//Please note that the course information is subject to change and will be updated from time to time. We will do our utmost best to ensure the accuracy and reliability of the information on this website.//

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    From 8:45 till 16:00 CEST
    Logistic Regression [ESP66]

    About this course

    Faculty: Prof. Stanley Lemeshow, PhD


    This course provides theoretical and practical training for biostatisticians, epidemiologists and professionals of related disciplines in statistical modeling with particular emphasis on logistic regression. The increasingly popular logistic regression model has become the standard method for regression analysis of binary, multinomial and ordinal response data in the health sciences.


    //Please note that the course information is subject to change and will be updated from time to time. We will do our utmost best to ensure the accuracy and reliability of the information on this website.//

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    From 13:00 till 16:00 CEST
    Advances in Clinical Epidemiology [ESP77]

    About this course

    Faculty: Prof. Albert Hofman, MD PhD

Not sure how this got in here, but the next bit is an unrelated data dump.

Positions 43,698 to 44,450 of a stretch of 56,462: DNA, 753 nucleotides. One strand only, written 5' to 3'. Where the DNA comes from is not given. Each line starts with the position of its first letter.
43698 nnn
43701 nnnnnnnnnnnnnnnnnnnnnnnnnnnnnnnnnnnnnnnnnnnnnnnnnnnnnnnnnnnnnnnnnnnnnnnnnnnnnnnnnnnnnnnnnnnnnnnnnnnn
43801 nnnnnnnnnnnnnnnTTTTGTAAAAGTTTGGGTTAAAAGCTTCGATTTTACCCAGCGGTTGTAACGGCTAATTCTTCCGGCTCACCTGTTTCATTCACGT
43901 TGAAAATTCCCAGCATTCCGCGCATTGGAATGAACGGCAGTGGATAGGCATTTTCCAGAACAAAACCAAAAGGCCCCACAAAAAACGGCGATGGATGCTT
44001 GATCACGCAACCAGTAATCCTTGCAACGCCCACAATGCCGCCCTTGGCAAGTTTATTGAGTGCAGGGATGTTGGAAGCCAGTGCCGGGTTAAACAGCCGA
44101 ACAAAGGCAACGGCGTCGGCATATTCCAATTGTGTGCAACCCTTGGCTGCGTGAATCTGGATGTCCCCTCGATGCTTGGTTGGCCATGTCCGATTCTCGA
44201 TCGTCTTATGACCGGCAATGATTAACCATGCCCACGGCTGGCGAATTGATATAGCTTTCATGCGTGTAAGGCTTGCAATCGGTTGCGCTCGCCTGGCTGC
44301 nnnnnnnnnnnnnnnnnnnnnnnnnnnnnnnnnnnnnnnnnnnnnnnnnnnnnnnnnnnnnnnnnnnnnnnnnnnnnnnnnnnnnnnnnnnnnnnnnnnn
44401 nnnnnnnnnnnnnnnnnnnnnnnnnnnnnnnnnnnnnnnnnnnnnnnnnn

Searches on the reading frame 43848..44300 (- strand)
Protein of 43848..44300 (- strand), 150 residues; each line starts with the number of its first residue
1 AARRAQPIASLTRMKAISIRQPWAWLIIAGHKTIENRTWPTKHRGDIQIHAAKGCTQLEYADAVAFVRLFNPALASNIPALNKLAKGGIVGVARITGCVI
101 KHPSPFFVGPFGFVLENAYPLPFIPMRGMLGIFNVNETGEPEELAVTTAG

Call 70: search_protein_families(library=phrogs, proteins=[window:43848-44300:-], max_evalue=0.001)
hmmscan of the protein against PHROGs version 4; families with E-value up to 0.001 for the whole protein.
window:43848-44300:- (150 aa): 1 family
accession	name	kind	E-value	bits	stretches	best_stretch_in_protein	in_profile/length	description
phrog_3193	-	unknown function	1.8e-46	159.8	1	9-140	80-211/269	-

This course will discuss recent developments in epidemiologic methods for clinical research. It will review the various study designs and major issues in the validity of clinical epidemiologic studies. Advances in the design of clinical trials will be discussed. The application of novel causal inference methods and the use of instrumental variables will be addressed.

    The course includes both didactic interactive lectures as well as discussions and workshops. The workshops will provide the opportunity to discuss, in greater depth, the principles covered in the lectures.


    //Please note that the course information is subject to change and will be updated from time to time. We will do our utmost best to ensure the accuracy and reliability of the information on this website.//